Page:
into the market. But, perhaps nothing has done more for geek culture-mainstream relations than the explosion of the licensed board gaming market.
Winning Moves is the UK distributor of a great number of popular and pop-culture licensed titles and has cited a stark rise in demand for licensed board games from both children and adults in the last couple of years.
In fact, Q4 2016 saw the firm’s unit sales numbers increase from four to five figures driven by the likes of Game of Thrones, Harry Potter and Pokémon and helping the company to its 28 per cent overall growth last year. This year, it expects much of the same with new licenses on board, including Rick and Morty and Super Mario.
Interestingly, two of the five big hitters for Winning Moves are based on IP to have emerged from the video games market. Add to this the success it is seeing for its Skyrim licensed games via online gaming retailers, the flurry of video game licensed board games to have hit the market in recent years overall, and the success of the likes of Dark Souls: The Board Game, and you can start to see the beginnings of a new sub- culture forming.
Of course, the same could be said of comic book IP or movies making the transition to board games – the Batman-themed Rory’s Story Cubes, for instance. There are plenty out there. But how many can lay claim to setting the foundations of an entire sub-category of board gaming, one that quite wonderfully crosses into the live experiential market?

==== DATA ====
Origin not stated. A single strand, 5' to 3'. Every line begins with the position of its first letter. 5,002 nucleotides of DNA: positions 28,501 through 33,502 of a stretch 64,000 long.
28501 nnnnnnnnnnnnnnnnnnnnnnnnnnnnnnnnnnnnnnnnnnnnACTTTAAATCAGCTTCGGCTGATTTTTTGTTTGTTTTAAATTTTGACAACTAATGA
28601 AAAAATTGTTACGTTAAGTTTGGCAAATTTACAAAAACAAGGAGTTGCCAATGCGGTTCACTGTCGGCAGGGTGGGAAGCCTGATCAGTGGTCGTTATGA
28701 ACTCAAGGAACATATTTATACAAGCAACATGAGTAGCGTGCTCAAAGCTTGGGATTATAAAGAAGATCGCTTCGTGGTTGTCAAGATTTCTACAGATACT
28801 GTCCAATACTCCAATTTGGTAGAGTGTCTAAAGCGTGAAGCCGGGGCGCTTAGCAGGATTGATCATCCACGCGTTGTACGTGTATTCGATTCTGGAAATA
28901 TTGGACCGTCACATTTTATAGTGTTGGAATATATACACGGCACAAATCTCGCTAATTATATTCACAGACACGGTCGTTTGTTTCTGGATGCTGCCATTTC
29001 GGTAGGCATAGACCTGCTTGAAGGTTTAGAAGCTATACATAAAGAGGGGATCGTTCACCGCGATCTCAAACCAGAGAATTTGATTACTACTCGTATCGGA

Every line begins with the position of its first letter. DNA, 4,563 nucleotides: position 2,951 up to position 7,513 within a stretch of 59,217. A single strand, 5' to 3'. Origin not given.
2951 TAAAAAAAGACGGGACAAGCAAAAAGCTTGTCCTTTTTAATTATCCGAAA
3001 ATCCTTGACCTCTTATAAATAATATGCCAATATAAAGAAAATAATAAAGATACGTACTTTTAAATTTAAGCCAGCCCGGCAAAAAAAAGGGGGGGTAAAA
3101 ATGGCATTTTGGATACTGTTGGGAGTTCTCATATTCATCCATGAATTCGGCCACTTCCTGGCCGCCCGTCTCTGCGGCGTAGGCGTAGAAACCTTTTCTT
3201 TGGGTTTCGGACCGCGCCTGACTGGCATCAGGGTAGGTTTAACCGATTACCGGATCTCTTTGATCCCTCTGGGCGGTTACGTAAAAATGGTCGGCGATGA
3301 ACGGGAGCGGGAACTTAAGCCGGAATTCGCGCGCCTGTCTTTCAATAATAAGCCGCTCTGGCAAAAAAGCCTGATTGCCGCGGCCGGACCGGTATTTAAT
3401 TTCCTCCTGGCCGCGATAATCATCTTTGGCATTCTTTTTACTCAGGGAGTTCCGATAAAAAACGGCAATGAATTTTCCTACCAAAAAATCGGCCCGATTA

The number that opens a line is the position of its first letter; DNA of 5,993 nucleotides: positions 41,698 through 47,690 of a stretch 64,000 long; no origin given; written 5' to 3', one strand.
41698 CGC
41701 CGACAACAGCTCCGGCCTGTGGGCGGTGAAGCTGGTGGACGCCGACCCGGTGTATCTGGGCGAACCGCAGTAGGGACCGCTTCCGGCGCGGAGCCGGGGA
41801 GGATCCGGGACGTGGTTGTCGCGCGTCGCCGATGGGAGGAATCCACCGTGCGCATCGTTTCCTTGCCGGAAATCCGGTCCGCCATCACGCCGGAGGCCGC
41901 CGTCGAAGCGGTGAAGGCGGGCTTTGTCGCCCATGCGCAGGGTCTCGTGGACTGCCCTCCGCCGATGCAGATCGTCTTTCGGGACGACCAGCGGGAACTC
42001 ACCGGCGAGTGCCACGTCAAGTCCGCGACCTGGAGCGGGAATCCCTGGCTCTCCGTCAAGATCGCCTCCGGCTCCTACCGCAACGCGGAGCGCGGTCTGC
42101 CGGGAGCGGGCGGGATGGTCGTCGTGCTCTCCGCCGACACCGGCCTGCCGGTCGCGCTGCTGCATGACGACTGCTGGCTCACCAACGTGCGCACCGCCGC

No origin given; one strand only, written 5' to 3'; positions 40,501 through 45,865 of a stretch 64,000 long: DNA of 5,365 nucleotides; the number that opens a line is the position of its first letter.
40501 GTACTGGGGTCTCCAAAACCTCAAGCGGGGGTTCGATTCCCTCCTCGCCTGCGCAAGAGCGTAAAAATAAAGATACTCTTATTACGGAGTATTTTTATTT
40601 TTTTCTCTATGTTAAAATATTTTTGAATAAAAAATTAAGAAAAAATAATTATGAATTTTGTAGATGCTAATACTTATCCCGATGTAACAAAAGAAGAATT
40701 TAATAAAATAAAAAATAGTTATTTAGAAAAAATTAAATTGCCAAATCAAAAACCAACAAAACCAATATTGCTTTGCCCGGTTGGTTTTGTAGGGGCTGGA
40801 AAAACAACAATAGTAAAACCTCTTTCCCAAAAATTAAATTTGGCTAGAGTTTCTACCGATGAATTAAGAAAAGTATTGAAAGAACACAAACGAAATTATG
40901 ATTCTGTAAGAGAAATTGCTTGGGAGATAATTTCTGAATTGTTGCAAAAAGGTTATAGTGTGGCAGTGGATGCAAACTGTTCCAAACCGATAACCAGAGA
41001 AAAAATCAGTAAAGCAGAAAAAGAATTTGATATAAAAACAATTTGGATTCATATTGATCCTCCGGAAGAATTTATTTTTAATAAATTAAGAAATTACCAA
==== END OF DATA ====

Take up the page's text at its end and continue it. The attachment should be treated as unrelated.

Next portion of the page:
The escape room phenomenon really took off in the UK towards the end of 2015. Following a flurry of new experiences popping up across the capital, the trend soon went nationwide, mirroring the success it had seen internationally.
The concept was simple, if somewhat maniacal: lock a group of friends or strangers (or strange friends) in a room for one hour and challenge them to break free by solving a network of intricate and convoluted puzzles.
Its popularity has not only been well- documented but successfully translated into the board gaming sphere, with titles such as Escape the Room, Mystery at the Stargazer’s Manor among Paul Lamond’s raft of bestsellers in the last year.
However, the escape room phenomenon actually emerged from the video gaming culture; a direct translation from the vastly popular The Crimson Room, a Japanese title that gained vast success from an underground culture. Around it, an entire sub-culture of gaming now appears to have emerged, one that transports the game’s algorithms into the physical space.